top five

1. Tenovus (Whitchurch Road) – http://www.tenovus.org.uk

Best points:

  • Customer Service
  • Layout
  • Range of stock
  • Tidy

EXTRA INFO: Tenovus on Whitchurch Road overall rated the best of all the above. The customer service is brilliant. We thrifted a sterling silver hand made ring for £10.00 and earrings for £1 during the christmas period and the lady behind the till gift wrapped them for free.

2. Bobath (Crwys Road) – http://www.bobathwales.org.uk

Best Points:

  • Continual change in stock
  • Varied range of sizing
  • Cheap in price
  • Good size fitting room

3. Save the Children (Albany Road) – http://www.savethechildren.org.uk

Best Points:

  • Best choice in hardware
  • Despite high prices in the some shops Save the Children remain fair
  • Best shopping environment
  • Quick and easy service

4. Barnardos (Albany Road) – http://www.barnardos.org.uk

Best Points:

  • Good for costumes/fancy dress
  • Students get 10% discount
  • Best lighting and shop fittings
  • No extra charge for designer items

5. British Heart Foundation (Albany Road) – http://www.bhf.org.uk

Best Points:

  • Best for new stock (tags on etc)
  • Best opening times
  • Good percentage of mens clothes against womens
  • Best window display

There’s no better time than the present to start uncovering vintage bargains and rare gems in the heart of the capital…

thread thrift


This weeks find, is some what of a bitter sweet…

This beautiful navy beaded dress would have been perfect for our New Year party…but we only found it today!!! so we’ll have to wait to wear it…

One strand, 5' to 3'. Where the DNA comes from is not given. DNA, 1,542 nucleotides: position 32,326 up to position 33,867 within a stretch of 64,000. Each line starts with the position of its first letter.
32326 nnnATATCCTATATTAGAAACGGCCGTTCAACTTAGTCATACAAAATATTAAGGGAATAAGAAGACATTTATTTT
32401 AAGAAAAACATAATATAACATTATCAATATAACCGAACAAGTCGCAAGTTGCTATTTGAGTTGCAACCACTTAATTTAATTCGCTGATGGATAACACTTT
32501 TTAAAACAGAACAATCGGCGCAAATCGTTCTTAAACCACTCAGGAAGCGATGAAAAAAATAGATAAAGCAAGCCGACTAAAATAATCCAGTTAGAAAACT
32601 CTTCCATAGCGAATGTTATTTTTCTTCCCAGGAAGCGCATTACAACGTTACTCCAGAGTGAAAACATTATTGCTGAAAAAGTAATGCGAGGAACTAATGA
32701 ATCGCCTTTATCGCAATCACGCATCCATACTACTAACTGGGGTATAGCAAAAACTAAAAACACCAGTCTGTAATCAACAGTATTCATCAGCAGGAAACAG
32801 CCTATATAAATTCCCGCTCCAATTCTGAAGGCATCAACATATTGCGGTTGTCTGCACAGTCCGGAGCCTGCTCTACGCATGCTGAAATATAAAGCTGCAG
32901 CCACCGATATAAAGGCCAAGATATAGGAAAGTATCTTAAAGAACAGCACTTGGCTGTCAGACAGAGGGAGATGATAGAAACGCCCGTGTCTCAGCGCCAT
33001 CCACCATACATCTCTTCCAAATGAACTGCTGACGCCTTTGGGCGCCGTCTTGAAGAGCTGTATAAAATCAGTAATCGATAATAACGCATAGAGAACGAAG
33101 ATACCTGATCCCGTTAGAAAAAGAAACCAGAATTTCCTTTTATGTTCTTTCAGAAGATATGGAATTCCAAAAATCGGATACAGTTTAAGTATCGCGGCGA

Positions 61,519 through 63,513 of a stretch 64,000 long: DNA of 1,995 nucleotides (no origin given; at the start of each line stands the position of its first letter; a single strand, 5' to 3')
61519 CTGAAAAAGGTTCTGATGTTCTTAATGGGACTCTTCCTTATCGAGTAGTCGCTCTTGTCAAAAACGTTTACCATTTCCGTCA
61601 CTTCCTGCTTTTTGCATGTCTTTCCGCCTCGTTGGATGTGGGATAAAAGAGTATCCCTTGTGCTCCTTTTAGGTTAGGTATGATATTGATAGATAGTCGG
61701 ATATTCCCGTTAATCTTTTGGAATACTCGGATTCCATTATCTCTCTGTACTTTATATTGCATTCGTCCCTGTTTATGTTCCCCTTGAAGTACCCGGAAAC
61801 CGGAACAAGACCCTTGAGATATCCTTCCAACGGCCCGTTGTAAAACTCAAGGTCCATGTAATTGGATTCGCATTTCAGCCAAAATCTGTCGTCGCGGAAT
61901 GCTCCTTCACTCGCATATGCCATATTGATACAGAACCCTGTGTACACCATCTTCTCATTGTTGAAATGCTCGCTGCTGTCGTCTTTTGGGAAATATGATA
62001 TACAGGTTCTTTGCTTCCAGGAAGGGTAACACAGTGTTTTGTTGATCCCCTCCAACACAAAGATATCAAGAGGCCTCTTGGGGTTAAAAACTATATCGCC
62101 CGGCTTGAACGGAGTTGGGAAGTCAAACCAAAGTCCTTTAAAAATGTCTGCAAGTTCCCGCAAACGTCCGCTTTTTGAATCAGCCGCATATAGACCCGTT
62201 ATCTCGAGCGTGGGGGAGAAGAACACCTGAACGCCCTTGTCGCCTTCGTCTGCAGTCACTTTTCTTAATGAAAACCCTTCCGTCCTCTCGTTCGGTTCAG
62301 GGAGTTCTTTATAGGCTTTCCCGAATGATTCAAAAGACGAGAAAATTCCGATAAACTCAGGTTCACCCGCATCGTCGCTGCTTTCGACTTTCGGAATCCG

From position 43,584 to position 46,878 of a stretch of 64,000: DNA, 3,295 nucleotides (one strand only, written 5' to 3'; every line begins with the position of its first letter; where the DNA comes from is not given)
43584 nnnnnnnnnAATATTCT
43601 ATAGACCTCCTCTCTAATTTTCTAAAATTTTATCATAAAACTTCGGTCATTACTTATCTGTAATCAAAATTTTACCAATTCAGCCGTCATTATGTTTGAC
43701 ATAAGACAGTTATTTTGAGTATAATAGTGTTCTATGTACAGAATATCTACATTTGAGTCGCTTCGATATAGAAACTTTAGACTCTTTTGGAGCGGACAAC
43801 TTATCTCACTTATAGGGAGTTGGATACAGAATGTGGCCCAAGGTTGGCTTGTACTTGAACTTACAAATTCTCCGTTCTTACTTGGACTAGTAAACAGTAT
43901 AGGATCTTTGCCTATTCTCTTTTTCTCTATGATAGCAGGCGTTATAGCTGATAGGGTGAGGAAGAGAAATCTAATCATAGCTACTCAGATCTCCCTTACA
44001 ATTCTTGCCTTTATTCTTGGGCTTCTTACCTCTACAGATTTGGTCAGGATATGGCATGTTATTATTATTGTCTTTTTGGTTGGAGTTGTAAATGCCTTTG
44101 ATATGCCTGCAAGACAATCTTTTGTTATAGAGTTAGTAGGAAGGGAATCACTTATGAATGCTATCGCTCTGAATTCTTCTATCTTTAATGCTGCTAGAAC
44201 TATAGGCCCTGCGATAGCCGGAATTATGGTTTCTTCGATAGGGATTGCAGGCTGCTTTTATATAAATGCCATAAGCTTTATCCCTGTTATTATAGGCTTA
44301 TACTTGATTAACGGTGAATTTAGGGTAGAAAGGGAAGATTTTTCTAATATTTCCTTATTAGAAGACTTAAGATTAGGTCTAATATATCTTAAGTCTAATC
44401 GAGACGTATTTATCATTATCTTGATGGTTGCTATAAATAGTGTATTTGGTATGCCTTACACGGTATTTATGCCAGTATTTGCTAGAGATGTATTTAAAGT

Can you believe its only £5.00 and not even any beads are missing!!!! Following on from our previous post concerning the raise in prices in charity shops, we can safely say it isn’t all true…




Comment below or let us know via our Twitter and Facebook page what you think?!

See you soon…

thread thrift


Screen grab from theguardian.com


Yesterday The Guardian online posted an article concerning the prices of items in charity shops across the country.  The top line of the article started with this quote…

June Houghton, 83, from Rhyl in north Wales, pointed to a necklace in the window of an Oxfam shop in the Buckinghamshire town of Beaconsfield. “That’s £150!” she said in disbelief. “I don’t care if it’s real gold, you don’t sell that in a charity shop for £150! This may be a very affluent area, but there are pensioners and young people here too. I’m against charity shops now. I don’t shop in them any more.”  Her husband, Roy Turner, 86, agreed. “The prices here are double to three times those of any charity shop in north Wales.”  

The argument stands that charity shops are starting to look ‘greedy’, they know the designer from the Primark and they rank the price up. Charity shops are claiming due to the economic downturn they are also suffering and need to put their prices up with Oxfam stating their profits plunging, as their income fell by £17.6m.

But despite this prices in charity shops in more affluent areas like Stow on the Wold and  London Chelsea can be surprisingly high. Charity shops pride themselves on getting the best price they can for the item that has been donated. Many charity shops are not even putting the designer items on the shop floor, instead they are keeping them to put on sites like ebay.co.uk to get a higher price.

The Guardian summed up the reasons for the excessive prices…